Face masks: The feelings behind the fabric

By Emily Byrne, Marketing Executive at YUDU Sentinel

Welcome to the weird world of Covid-19 where the new normal means wearing a mask to cover your face. As from 24th July 2020 it became mandatory in the UK to wear a face mask in all shops and on public transport.

This blog explores how wearing a face mask makes us feel and provides suggestions on how we might tackle the anxiety associated with face masks and change our thoughts and behaviours as we face the mask-wearing future. With thanks to Simon Erksine and Commpro.biz for inspiring this article: https://www.commpro.biz/masks-in-the-time-of-coronavirus-we-need-to-overcome-mask-phobia/

The erosion of social interaction

Let’s talk about the psychology of masks, behavioural change and what we can do to make wearing a mask a little less anxiety-inducing.

Ed Jones, Lead Marketing Strategist at YUDU Sentinel gave me his opinion on how wearing a face mask makes him feel:

“Personally, I don’t like face masks. Of course, I understand the need to wear one, which I always do when I’m in a shop. But it’s not a pleasant experience, I constantly feel like I’m breathing recycled warm air. I also don’t like the way it interferes with my social interactions. It’s much harder to see people’s reactions, sharing a smile is a thing of the past. Honestly, I hope this is a passing phase and we can soon return to some semblance of normal.”

Ed raised a valuable point: When the ability to socially interact with those around us in public is taken away (the smile at a stranger passing in the street or the lady at the corner shop), how does this affect us psychologically?

Face masks restrict our social interaction, particularly the small interactions with those we haven’t met or encounter whilst undertaking our daily journeys and duties. Many who already feel lonely or isolated in society (particularly post-lockdown) may depend on these meaningful everyday interactions to achieve a sense of feeling human and face masks restrict this.Face masks set up social barriers and avenues for misunderstanding.

Barriers are further increased for those with disabilities. In a survey conducted by Disability Rights UK 40% of disabled people feared challenge when travelling on public transport with face masks and also without if unable to do so due to a medical condition. Consider those with impaired hearing, using lip reading to get through conversation. 13% said wearing a mask would prevent them from lip reading. Just under half of those asked said mental health conditions or breathing impairments would prevent them from wearing a mask. See the full results of the survey here: https://www.disabilityrightsuk.org/news/2020/june/40-fear-challenge-without-face-masks-dr-uk-survey

Exemptions are made for those with disabilities and mental health conditions which prevent them from wearing a mask. It’s encouraging to hear announcements explaining this at Kings Cross and throughout the London Underground. Those unable to wear masks shouldn’t be alienated or judged.

The mind and the mask

There’s no denying that wearing a mask is a truly unpleasant experience, though we can shift our way of thinking when it comes to mask wearing so our rational brains can win out. Changing our behaviours to benefit others is generally much harder than when we change our behaviours for ourselves. However, it’s ourselves as well as others we’re protecting by wearing a face mask.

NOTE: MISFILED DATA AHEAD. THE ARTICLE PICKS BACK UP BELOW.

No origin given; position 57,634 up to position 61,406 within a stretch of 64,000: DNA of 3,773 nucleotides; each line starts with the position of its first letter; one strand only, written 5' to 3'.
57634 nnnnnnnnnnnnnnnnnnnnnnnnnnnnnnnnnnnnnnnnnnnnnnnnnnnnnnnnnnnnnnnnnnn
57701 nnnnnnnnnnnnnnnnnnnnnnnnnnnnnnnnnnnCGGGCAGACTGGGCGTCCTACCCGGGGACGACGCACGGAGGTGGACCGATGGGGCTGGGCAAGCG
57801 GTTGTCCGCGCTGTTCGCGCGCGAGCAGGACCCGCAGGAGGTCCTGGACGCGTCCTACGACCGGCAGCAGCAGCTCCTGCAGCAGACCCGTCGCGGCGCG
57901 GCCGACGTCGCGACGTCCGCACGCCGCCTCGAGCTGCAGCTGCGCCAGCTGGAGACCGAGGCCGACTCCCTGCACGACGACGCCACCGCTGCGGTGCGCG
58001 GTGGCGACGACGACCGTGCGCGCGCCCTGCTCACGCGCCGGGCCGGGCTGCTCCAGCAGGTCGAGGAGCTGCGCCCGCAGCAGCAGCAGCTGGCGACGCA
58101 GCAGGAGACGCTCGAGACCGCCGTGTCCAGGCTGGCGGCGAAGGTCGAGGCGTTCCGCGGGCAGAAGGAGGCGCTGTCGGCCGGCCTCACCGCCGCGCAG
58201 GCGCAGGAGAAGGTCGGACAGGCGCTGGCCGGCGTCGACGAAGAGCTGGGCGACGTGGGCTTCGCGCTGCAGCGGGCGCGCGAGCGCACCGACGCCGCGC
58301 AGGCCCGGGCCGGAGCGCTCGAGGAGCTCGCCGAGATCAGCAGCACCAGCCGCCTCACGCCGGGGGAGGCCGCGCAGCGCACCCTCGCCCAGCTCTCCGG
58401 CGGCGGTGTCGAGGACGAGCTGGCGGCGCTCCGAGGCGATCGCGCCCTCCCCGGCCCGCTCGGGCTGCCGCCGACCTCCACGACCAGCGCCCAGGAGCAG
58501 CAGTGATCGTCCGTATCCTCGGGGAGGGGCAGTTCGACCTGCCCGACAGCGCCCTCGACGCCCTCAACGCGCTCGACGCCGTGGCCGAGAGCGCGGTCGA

Behavioural change is often a slow process, requiring a conscious evaluation that the benefits of change outweigh the consequences of doing nothing at all. In this case, change has been thrust upon us in order to save lives and we must do all we can to embrace it. The consequences of doing nothing could be life-threatening. So, here’s what you can do to make wearing a face mask a little less daunting.

  • Diaphragmatic breathing

Try breathing from the diaphragm, which will make your tummy expand in and out, instead of your chest going up and down, indicative of shallow breathing. Spend more time exhaling than inhaling. Perhaps inhale for three seconds and exhale for four.

  • Repeat a mantra

Try repeating a word, phrase of even sound which helps you focus. If you’re concerned about getting strange looks, you can repeat this mantra to yourself in your head. Maybe this is something as simple as: ‘This too shall pass’. Repeating a mantra can help regulate breathing and slow down physical responses.

  • Practice mindfulness

Focus on what’s happening in the present moment instead of immersing yourself in self-created worries and negative thoughts.

  • Aromatherapy

Inhaling essential oils such as lavender and orange oils can relieve anxiousness and encourage a sense of calm relaxation. Perhaps try these natural remedies out before your trip to the supermarket to help uplift your spirits.

I hope the above tips help to alleviate your face mask anxieties.With thanks and credit to Beak Speak: https://blog.beekley.com/why-protective-face-masks-make-you-feel-anxious-and-what-you-can-do-to-cope


Wearing a mask is something we’re not used to and it makes us feel strange. It takes away social interaction, creates barriers for those with disabilities and can have a negative affect on our psychology and mental health. However, whilst hoping normality returns sometime soon, in an attempt to overcome mask-phobia we should consider a new way of thinking and remember the facts behind the fabric. Wearing a mask will protect you and others. Although masks don’t guarantee we won’t catch Coronavirus, they reduce the risk of the virus spreading if we use them correctly. For now, let’s focus on the fact face masks allow us to take better care of ourselves and the community around us during Covid-19. They really can save lives.

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